Hussein Farahat was born in 1919 in the West Bank village of Ein Yabrud, northeast of Ramallah. He owned a seven-dunam plot of land (1.75 acres ). He did not live to see the establishment of the settlement of Beit El; he died at home in 1971, survived by five children.
But for the settlers of Beit El, the memory of Farahat remains very much alive. That's because, according to them, he sold his land to a company owned by the wife of Rabbi Zalman Baruch Melamed, head of the Beit El yeshiva, and the wife of MK Yaakov Katz (National Union ).
An Haaretz probe has revealed that at least some Beit El residents who are connected to the dubious land deal over the Ulpana neighborhood are also connected to this land deal, which a court ruled was based on forged documents. A middleman, in fact, went to jail for this transaction, as well as for other land-deal forgeries.
But that did not stop the people of Beit El from taking the case to the district court, with the demand that the land be registered under their names, despite the past ruling on the matter.
The fight for the land began in the late 1990s, when the Company for Developing Beit El's Yeshiva Complex began to build the Ulpana neighborhood. Seeking to extend their neighborhood, the company and its CEO Yoel Tsur, Melamed, and Katz set their hearts on Farahat's land, spitting distance away, on a hill with a commanding view.
According to the settlers, in 1993, Farahat went to the home of the notary Zalman Segal, now deceased, in the West Bank settlement of Karnei Shomron and sold them his land. The middleman in that deal was one Isa Nabulsi, from East Jerusalem. The land was to have been transferred to another man, Tsadak Aweida, but that only happened a full decade later, in 2003.
Farahat died the same year he supposedly signed the land sale documents. However, according to a police expert, Farahat's signature on those papers looked shaky, which meant that it was either written by an elderly person or was forged. For a decade, nothing was done with the land. Nabulsi claimed in an affidavit to the court that he had a falling-out with Aweida, and so the land transfer was never completed.
But in 2003 Yoel Tsur claimed in his affidavit that he had heard from a Jewish land dealer that Aweida had rights to the land and wanted to sell it. The first step was to register the land to Aweida. Then a company was established, called Beit El Tibaneh Vetikomam, owned by Shulamit Melamed and Tamar Katz, to which Aweida was to transfer ownership of the land. However, he did not do so.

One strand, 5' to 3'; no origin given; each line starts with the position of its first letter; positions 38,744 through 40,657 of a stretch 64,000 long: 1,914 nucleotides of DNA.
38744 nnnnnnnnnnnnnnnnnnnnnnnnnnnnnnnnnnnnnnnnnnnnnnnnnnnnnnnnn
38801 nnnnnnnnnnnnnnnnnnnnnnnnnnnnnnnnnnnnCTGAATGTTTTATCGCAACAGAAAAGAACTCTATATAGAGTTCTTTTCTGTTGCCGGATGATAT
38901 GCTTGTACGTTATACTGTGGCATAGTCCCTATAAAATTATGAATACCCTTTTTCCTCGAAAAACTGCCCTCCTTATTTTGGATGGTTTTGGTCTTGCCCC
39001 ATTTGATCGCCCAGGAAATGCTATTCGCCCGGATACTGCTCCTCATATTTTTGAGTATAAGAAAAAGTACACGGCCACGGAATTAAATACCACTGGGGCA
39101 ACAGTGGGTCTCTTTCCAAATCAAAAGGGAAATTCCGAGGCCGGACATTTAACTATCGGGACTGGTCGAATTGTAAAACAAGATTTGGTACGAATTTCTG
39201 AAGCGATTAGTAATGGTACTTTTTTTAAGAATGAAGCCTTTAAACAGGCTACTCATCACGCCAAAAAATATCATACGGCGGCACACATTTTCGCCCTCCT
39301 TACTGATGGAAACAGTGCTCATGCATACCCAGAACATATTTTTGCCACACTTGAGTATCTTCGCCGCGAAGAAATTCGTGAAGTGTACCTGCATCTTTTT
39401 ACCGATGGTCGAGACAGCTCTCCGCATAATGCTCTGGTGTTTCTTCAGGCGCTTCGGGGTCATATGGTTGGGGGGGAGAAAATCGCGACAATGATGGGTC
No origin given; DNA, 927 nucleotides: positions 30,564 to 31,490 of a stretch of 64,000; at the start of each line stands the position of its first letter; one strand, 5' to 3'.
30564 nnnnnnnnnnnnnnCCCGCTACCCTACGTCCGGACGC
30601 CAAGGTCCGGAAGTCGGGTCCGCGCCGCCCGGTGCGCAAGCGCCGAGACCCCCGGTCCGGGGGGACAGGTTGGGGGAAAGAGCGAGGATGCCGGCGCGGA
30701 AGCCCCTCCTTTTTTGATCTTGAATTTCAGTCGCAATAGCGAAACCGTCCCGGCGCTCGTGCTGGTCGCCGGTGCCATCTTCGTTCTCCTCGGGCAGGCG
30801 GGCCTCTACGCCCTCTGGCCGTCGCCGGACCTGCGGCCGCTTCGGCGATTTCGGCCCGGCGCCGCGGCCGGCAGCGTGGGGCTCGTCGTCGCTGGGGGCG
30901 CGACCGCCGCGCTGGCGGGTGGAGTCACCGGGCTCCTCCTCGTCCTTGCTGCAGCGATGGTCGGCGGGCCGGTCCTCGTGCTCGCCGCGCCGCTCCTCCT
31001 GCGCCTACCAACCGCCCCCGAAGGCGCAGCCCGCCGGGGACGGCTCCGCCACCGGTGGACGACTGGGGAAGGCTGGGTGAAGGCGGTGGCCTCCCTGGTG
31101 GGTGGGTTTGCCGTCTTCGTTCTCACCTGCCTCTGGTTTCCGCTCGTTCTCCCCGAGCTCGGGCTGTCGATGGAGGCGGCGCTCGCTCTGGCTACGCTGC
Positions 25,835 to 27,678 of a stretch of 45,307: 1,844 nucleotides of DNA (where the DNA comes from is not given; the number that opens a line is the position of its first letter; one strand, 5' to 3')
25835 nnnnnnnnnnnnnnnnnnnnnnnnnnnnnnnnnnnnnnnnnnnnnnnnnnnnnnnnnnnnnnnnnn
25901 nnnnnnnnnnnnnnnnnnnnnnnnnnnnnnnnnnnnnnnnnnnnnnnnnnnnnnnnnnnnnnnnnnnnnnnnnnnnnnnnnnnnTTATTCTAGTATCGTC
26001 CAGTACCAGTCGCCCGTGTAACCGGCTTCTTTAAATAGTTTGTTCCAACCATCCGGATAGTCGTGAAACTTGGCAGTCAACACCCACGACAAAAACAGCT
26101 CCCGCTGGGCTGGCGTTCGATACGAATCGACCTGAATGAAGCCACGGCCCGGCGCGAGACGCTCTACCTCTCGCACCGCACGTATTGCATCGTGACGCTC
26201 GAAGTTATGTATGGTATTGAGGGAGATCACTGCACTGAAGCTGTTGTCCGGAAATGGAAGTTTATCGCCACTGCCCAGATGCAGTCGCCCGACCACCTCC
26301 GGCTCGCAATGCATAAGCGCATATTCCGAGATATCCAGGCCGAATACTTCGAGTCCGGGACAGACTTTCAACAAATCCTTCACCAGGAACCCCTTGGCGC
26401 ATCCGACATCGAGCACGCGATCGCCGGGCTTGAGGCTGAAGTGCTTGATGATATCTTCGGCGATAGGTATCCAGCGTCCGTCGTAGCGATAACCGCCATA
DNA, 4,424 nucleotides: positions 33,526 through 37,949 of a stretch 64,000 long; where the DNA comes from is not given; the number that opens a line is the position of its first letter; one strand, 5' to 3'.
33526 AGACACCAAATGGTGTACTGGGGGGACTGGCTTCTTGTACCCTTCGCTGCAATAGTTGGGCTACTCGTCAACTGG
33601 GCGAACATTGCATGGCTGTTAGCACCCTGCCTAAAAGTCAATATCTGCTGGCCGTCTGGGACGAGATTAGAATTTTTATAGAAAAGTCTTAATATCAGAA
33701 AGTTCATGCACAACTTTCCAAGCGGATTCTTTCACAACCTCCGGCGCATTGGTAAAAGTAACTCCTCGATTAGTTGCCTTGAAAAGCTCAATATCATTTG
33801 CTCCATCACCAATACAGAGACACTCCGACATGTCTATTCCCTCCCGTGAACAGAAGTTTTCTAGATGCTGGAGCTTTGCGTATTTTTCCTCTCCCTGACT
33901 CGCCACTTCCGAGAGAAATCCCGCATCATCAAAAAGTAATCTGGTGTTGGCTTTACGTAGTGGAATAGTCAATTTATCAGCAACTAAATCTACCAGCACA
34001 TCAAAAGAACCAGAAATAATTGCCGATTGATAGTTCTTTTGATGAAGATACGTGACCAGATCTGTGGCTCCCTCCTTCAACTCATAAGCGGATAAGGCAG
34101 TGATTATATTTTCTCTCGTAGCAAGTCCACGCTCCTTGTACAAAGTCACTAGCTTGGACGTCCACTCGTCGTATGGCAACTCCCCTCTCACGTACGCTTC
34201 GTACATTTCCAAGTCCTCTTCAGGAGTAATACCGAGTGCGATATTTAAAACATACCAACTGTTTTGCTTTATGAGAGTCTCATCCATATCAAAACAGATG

This is where the stories diverge. The lawyer who was to have handled the deal, Matanya Ben-Nun, said he "forgot" to transfer the land. Tsur, however, claims that it went through, but that it "was recommended by a security official, out of concern for the safety of the middlemen-sellers" that registration of the land under the Beit El company's name be postponed as long as possible.
It is not clear whether money ever actually exchanged hands. None of the documents shown to the court mentions that it did or what sum was involved. Until the land could be registered to Beit El Tibaneh Vetikomam, the Israel Defense Forces stepped in to assist.
In 2003 the GOC Central Command issued an order that land at the site of Jebel Artis, which included Farahat's lot, was to be "occupied for military purposes." According to the IDF, the area is used as a helipad. It is unclear why the army needs a helipad inside Beit El, when it already has two others at nearby bases.
Beit El residents told Haaretz they had not seen helicopters at the site. The army spokesman's office said in response, "The order for the helipad was issued in 2003 and was extended in 2005 to December 2007. The area is currently occupied and for a long period has been used as a helipad and an observation point." The IDF added that it was preparing to extend the order and that its actions are in keeping with international law.
Aweida was also involved in other dubious land transactions, including lands for the nearby outpost of Givat Assaf. In 2007 Aweida confessed, and was indicted for forgery and other offenses relating to land purchases. He served 15 months in prison. In 2010, Beit El Tibaneh Vetikomam asked the court to register the land under its name.
According to Tsur, who is the director of Beit El Tibaneh Vetikomam, Aweida's confession was an "aside," related to another matter, and it cannot be concluded that the documents were indeed forged. The state opposed the transaction, arguing that the court had already ruled that the deal had been forged.
Hassin Farahat, one of the late Hussein Farahat's sons, who came back to the village in 1999 after living in the United States, has now asked to join the legal process. His attorney, Alaa Makhjana, notes that his client believes that the forgers thought they could get away with it because the family left for the United States. He said his client was well aware of the attempts of the settlers to take over their land for political reasons.
Want to enjoy 'Zen' reading - with no ads and just the article? Subscribe todaySubscribe now